Girlpool’s performance at the Teragram Ballroom on May 23 was beautiful and moving, but lacked some of the emotional intensity I expected from them. To be fair, I had high expectations for this show after seeing them a few years ago and nearly being brought to tears by the beauty of their performance. The deep connection and powerful friendship between Cleo and Harmony is obvious from the moment they step on stage. From their banter between songs, to their carefree dancing and knowing looks onstage, to the effortless intertwining of their voices, I knew I was witnessing something special. Their performance epitomized the beauty of female friendship, and left me feeling inspired and empowered. While I appreciate their efforts to expand the band by adding new members, I couldn’t help but feel that some of this intimacy had been lost at this show. The introduction of a male drummer and guitarist definitely changed the mood of the performance, but I still appreciated the opportunity to see the new Girlpool in action.
However, hearing the new songs played live gave me a greater appreciation for “Powerplant”. The bond between Cleo and Harmony was still present despite the new band members, and seeing this connection helped me feel the emotion that went into producing the album, and just how personal it was for them. Having four instruments on the stage as opposed to two really filled up the space and added a new level of intensity to the songs.
This performance demonstrated the personal changes Girlpool has gone through since I last saw them live. By changing up how they delivered some of their old songs, such as a more upbeat version of “Emily” played with the full band, Girlpool created a new mood for a song with such strong emotions. The maturation that Girlpool has seen since the song was first written pushed it in a new direction. Originally a song of intense nostalgia and longing delivered through delicate finger picking and soft but passionately sung, “I’m still here / Remember me, Emily,” the new version lacked some of this emotional intensity. Although it was still the same song, it felt different, as if the feelings that went into writing the song just aren’t present in quite the same way at this point in their lives.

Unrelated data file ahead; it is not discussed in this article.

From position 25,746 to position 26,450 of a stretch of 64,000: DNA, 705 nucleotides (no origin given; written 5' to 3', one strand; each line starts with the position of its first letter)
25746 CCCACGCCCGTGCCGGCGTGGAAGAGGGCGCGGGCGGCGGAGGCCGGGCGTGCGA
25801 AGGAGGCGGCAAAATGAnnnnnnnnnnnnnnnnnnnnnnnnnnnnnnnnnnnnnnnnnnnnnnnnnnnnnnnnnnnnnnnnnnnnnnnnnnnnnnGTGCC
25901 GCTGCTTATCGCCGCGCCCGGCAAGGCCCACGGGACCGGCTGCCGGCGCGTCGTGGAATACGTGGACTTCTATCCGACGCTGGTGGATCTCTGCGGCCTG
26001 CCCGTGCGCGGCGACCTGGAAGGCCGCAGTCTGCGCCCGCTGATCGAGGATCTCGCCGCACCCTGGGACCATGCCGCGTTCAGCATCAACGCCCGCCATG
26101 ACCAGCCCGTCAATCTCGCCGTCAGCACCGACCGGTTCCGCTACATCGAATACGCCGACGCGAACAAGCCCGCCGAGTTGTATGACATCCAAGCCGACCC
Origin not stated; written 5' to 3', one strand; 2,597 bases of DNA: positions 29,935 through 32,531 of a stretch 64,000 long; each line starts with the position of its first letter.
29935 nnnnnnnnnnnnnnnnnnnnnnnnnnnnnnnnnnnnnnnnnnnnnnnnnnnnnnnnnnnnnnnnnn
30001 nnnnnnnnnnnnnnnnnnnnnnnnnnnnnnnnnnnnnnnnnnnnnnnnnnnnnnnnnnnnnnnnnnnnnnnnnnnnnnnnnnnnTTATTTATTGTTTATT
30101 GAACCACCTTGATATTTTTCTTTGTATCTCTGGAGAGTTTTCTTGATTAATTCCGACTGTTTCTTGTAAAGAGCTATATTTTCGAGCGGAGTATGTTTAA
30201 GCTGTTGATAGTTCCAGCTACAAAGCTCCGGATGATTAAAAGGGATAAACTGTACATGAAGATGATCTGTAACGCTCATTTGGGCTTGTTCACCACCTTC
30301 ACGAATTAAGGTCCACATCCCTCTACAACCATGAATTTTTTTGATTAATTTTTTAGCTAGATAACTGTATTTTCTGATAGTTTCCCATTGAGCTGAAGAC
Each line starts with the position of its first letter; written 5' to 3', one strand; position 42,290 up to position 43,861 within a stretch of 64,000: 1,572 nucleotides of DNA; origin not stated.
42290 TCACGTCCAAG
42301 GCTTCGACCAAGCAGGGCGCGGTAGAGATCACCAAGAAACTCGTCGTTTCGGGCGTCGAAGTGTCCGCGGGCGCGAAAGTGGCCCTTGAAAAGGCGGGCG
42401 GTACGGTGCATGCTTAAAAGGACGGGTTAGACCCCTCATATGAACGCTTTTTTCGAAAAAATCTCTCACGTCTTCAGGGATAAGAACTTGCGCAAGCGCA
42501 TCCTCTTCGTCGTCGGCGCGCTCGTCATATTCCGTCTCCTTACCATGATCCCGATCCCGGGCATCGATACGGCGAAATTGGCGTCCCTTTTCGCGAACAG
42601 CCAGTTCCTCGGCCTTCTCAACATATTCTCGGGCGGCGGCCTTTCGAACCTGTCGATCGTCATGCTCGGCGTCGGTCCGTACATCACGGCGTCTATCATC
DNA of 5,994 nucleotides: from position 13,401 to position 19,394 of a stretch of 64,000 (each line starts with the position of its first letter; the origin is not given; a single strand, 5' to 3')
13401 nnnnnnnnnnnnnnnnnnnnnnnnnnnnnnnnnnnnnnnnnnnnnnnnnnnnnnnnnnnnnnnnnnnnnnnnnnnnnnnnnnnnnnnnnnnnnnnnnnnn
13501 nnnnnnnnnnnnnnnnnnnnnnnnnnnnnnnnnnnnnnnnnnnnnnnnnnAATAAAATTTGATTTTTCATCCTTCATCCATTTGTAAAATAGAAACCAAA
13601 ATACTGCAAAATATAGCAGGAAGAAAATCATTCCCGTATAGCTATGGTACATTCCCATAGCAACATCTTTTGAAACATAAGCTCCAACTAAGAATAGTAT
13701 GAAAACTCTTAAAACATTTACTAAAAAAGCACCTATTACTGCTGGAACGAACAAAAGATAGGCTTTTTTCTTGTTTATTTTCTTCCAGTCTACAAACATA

However, ending the show with Cleo and Harmony’s encore performance of “Cherry Picking,” sans backup band, gave a sense of closure. Despite their musical growth and evolution, Girlpool is still the same Girlpool that I came to know and love as a high schooler, just a bit older and wiser.
The new album is different because Girlpool is different. It’s unreasonable to expect a young band to hold onto their same style when they are changing so much personally as they mature. Originally, I felt ambivalent towards the album because I had such high expectations based on my feelings for Girlpool and the associations I have created with their songs. When it didn’t sound like how I expected, I was disappointed. But after a few more listens and seeing their live performance, I was able to fully appreciate the carefully artistic choices that went into this album, as well as the fullness created by the addition of drums and rhythm guitar. This album is undoubtedly Girlpool’s most mature work thus far, as should be expected from a band comprised of artists that have grown up while producing their music.
It’s actually quite a beautiful thing to watch a band mature, because Girlpool’s fans have been maturing right alongside them. I realized that perhaps I didn’t love the new album because it didn’t provide the same sort of nostalgia that their other albums does. That nostalgia is linked to the fact that I am at a different point in my life than I was when I first began listening to Girlpool. Girlpool is growing up, and so am I.